Before Rexar could protest, Brem pulled out a message hard copy and started reading, “In accordance with Starfleet regulations pertaining to Retired Reserve reactivation, you are hereby ordered to report to Lt. Brem Slayton for initial processing NLTSD 53298.4 You are then to proceed to Commanding Officer, Starbase 216, for further mobilization instructions NLTSD 53315.6. Travel code 265553 priority AAA. Signed M.A. Brennan, Adm.”
Rexar stood still as if in shock for several seconds before simply slamming the door in Brem’s startled face. The door chime started ringing again as Rexar walked to his terminal and scrolled down to his own copy of the message Brem had read. The messages were the same. He read it twice. Outside, Brem continued ringing the door chime, interspersed with knocking.
When the door opened, Brem was just about to knock again, and had to pull back his hand to avoid hitting Rexar. “Lieutenant, there must be some mistake, the war has been over for almost a year, what could they possibly want me for now?” Slayton was a bit startled because in all their years of casual association, Rexar had never before used his rank. “Well, Master Chief,” the protocol returned to him, albeit somewhat rustily. “I can’t tell you why they want you, only that they do. This message is genuine, I called and verified it myself before coming out here.”
Rexar scratched his chin, looked down at the ground, then back up at Lt. Slayton. “Lieutenant, you are going to have to do better than that. My wife just died last night, so excuse me if I say that your timing has something to be desired.”
Lt. Brem Slayton had been on death notifications before. They were hard, but at least they could be prepared for, and they were impersonal. This was different. Although he only knew both Rexar and Nalas through years of infrequent casual contact, they were still not strangers. He’d also had no time to steel himself against the news. Any remaining color drained from his cheeks and it was his turn to be shocked.
“I’m so sorry Rexar, I really am. Let’s call Admiral Brennan. I’m sure there must be someone else they can take, under the circumstances.”
Admiral Brennan was either less sympathetic or more callous. He all but glared through the view screen in Rexar’s study as Lt. Slayton attempted to explain the situation to the Admiral. As Rexar stood back and watched, it only took the retired Master Chief thirty seconds to realize that Brennan was the type of self-important pompous flag officer who’s primary leadership ability consisted of throwing his rank around to bully anyone lower on the food chain.
Thirty seconds was enough. Rexar gently put his hand on Lt. Slayton’s shoulder and said quietly, “That’s enough Son, let me talk to him.” Lt. Slayton mumbled something that could have been “excuse me sir,” and stepped back, relieved, as Rexar stood full in front of the view screen and the Admiral. “Sir, there is obviously some confusion here. I am not questioning the recall order. I merely want to know why, before I bury my wife who refused to give up hope while I drifted in stasis for twenty years after an Admiral like you decided a rescue mission wasn’t cost effective when my ship was lost doing his bidding. Why after rejecting six applications to be voluntarily reactivated during the Dominion war, Starfleet has decided, suddenly, that it needs my service again. I believe I deserve that, at the very least.”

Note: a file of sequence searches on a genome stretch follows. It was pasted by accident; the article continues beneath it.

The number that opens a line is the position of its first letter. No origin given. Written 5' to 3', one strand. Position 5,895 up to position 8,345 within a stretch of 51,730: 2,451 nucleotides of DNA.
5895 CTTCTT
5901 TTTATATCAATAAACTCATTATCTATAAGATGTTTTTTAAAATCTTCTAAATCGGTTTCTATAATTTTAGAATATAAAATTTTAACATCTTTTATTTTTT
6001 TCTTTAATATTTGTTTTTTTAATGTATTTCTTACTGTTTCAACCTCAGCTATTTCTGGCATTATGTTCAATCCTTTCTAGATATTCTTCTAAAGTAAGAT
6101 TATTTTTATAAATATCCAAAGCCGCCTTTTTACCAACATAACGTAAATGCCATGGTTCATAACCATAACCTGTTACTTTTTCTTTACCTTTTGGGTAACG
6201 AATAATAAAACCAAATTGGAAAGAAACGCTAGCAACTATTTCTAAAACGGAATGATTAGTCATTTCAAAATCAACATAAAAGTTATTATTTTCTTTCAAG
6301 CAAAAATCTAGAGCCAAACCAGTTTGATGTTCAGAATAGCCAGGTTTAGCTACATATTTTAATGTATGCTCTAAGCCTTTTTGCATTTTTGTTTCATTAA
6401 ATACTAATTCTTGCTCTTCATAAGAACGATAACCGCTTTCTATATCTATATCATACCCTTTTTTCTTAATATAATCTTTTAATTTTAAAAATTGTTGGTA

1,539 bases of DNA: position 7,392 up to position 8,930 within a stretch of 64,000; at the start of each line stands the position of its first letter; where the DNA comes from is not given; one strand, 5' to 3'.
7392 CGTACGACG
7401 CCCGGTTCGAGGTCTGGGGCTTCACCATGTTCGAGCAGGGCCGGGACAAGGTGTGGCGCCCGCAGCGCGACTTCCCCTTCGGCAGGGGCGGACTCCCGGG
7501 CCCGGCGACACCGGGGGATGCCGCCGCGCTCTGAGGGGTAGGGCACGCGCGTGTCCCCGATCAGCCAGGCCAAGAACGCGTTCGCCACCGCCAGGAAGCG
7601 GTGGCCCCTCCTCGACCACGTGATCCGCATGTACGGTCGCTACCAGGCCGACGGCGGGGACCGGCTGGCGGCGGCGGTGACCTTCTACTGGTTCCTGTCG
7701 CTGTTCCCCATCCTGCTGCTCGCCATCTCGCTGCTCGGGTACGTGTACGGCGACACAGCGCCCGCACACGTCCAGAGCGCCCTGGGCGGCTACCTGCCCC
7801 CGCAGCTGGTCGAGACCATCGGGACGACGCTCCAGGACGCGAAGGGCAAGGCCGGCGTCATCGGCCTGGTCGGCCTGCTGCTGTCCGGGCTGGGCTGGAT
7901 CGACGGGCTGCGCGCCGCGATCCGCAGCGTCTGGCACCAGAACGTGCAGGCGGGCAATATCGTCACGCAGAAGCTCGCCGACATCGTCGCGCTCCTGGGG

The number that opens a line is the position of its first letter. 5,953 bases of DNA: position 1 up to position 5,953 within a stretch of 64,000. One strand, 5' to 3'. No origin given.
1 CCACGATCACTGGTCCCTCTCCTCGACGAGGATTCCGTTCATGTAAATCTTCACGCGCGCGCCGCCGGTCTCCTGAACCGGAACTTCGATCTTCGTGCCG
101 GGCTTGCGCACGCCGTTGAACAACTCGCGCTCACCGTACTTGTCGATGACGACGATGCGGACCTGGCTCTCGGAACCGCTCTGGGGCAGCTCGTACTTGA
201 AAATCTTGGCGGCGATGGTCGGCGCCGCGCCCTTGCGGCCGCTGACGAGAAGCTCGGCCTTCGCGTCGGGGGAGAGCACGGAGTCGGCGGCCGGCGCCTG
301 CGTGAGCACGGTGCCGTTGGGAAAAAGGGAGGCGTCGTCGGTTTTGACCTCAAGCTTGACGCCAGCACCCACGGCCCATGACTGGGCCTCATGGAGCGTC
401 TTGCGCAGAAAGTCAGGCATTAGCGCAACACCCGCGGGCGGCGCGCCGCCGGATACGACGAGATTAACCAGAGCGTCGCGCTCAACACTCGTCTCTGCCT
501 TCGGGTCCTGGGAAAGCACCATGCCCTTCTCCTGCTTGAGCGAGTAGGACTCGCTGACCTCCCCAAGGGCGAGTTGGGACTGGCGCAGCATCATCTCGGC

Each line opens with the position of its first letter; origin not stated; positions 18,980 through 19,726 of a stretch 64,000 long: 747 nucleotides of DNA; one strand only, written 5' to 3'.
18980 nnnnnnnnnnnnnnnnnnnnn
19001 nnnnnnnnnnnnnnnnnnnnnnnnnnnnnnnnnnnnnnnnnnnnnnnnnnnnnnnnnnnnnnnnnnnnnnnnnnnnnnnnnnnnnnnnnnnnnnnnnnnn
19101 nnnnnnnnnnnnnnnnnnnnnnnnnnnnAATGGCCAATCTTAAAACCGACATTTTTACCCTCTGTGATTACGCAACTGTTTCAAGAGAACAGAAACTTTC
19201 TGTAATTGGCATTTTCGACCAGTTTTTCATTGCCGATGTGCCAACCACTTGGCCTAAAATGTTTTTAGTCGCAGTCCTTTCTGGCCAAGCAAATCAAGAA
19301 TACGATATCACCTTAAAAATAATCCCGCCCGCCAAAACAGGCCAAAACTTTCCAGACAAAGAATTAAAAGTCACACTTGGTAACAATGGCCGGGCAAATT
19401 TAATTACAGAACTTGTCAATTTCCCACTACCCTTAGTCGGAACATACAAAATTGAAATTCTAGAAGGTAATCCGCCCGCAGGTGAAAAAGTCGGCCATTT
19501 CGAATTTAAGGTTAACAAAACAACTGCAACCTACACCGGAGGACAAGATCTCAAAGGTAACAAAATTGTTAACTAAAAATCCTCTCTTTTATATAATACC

The stunned look on the formerly smug Admirals face pleased Rexar greatly, as did the pause that followed. When Admiral Brennan spoke again, his smugness was gone, replaced by trepidation, “Alright, I don’t know the whole story, that will have to wait until you get to Starbase 216. What I do know is this, the Shepard has been re-located, and Starfleet is sending a team to retrieve her, crew her up, and restore her to operational status. They need you because you are the only one still alive that actually worked on her engines.”
If the Admiral expected surprise from the retired Master Chief, he was disappointed. If anything the Admiral was taken aback by the quickness and clarity of his response, as well as it’s assumption that he could speak freely, an assumption that people never made around him.
“Re-located my ass! I told them exactly where she was seventy-five years ago. That ship and crew was written off as acceptable losses. Now I’m not a bean counter, but let me guess. Starfleet lost a lot of ships in the war, and until strength is built back up someone has decided to augment the fleet with old mothballed ships and the like? So it’s cost effective to go and retrieve the Shepard now? I suppose somehow that whole ‘can’t risk violating the Prime Directive’ excuse has somehow disappeared as well. How convenient, I guess some things never change.” Silently, Rexar wondered just how much Admiral Brennan knew about the Shepard’s engines, as he hadn’t even been born, much less in Starfleet, when the Shepard was lost.
While a little flustered at being talked to in a way he was not used to, Admiral Brennan tried to re-assert himself when he replied, “So, I take it that you are not onboard with this plan, Master Chief?”
The intensity of the look Rexar gave him as he replied, even though the view screen, caused the Admiral to push his chair back from his desk. “Admiral, with all due respect, you couldn’t keep me from being on that team.” With that, he merely clicked the view screen off, looked at the puzzled Lt. Slayton and smiled. “I believe Lieutenant, that we have some paperwork to do.”